Date of Award
Doctor of Philosophy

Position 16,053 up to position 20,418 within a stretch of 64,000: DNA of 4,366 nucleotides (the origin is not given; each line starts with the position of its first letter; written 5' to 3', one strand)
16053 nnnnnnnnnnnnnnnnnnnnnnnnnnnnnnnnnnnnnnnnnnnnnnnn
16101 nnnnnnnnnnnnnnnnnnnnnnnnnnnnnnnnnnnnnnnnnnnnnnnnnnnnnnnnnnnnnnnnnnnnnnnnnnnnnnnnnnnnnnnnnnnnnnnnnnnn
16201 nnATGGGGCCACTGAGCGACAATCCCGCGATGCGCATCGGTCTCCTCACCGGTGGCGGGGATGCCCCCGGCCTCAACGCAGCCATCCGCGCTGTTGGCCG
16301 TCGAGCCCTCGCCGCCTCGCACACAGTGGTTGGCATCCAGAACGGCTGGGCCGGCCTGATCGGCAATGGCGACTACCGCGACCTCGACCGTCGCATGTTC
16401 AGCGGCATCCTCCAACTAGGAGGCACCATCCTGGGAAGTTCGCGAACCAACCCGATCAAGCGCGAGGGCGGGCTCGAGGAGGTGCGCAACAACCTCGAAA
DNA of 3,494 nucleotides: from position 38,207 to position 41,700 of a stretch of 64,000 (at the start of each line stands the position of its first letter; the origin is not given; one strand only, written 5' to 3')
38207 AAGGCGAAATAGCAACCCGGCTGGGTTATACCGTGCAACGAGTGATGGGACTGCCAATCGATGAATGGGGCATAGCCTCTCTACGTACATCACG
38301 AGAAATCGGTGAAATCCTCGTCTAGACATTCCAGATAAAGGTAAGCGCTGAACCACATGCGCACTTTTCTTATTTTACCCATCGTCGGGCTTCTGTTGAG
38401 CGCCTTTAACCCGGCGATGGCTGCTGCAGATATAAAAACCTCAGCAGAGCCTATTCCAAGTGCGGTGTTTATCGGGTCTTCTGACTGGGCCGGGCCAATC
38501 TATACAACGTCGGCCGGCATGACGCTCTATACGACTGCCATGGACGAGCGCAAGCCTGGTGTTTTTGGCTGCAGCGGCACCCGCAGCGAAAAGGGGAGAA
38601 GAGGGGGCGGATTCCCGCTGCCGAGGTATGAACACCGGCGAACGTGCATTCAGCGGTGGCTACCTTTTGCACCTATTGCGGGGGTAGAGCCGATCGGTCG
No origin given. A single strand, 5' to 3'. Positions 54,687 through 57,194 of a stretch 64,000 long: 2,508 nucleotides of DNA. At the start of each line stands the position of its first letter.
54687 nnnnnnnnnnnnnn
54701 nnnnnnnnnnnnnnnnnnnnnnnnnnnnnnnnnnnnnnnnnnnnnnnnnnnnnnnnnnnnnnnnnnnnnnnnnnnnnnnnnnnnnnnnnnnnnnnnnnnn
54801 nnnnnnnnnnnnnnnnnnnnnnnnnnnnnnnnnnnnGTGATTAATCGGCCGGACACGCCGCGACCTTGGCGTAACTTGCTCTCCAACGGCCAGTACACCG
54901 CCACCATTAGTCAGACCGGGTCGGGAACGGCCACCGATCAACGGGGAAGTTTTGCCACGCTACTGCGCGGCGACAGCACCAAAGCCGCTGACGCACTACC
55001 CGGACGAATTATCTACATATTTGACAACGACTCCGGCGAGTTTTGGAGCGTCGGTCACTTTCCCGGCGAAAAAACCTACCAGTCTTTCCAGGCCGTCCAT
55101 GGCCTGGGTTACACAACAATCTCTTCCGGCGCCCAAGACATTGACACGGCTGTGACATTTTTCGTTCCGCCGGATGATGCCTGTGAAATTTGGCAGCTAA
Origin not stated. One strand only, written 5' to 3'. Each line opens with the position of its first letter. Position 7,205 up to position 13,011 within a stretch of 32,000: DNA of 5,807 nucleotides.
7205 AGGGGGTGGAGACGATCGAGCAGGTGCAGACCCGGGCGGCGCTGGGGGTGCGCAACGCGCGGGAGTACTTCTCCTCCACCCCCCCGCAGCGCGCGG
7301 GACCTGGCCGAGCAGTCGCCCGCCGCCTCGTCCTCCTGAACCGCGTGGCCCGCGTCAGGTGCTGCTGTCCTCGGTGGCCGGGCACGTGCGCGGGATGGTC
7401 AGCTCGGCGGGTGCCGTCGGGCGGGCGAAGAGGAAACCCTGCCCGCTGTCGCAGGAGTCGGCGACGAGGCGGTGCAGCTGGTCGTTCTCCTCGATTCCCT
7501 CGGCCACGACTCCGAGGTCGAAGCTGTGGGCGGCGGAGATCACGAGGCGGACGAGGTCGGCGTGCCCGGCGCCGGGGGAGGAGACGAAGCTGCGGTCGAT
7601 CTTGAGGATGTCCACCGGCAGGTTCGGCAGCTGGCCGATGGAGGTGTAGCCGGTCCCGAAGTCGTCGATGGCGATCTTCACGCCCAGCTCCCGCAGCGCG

It is well established that the social relations of an organization can serve as an important signal of perceived quality (Reuber and Fischer, 2005; Suchman, 1995). Here, an organization's patterns of affiliations are often used by third parties to make inferences about intrinsic quality, which can assist in shaping the perception of that venture (Gulati and Higgins, 2003; Pollock et al., 2010). By extension, this dissertation focuses on how organizational affiliations influence the process of venture capital investment decision making. Specifically, given that angel investors often invest prior to venture capitalist involvement, I draw on signaling theory to explore whether certain characteristics of affiliated angel investors can influence the judgment of venture capitalists. Taking a multi-study approach, I explore this effect through the sequential evaluative process. In study one, I leverage conjoint analysis to investigate the influence of affiliated angel characteristics within the initial screening stage--that is, whether awareness of certain distinguishing characteristics of vested angels increases the probability that a venture reaches the formal due diligence stage. Study two focuses on the final investment decision; I utilize logistic regression on a secondary dataset of angel-backed ventures in an attempt to understand whether ventures backed by certain angels stand a higher probability of securing venture capital financing than ventures absent such affiliations. Significant effects from both studies support the idea that angels do indeed influence the evaluation and investment activity of formal venture capital investors.
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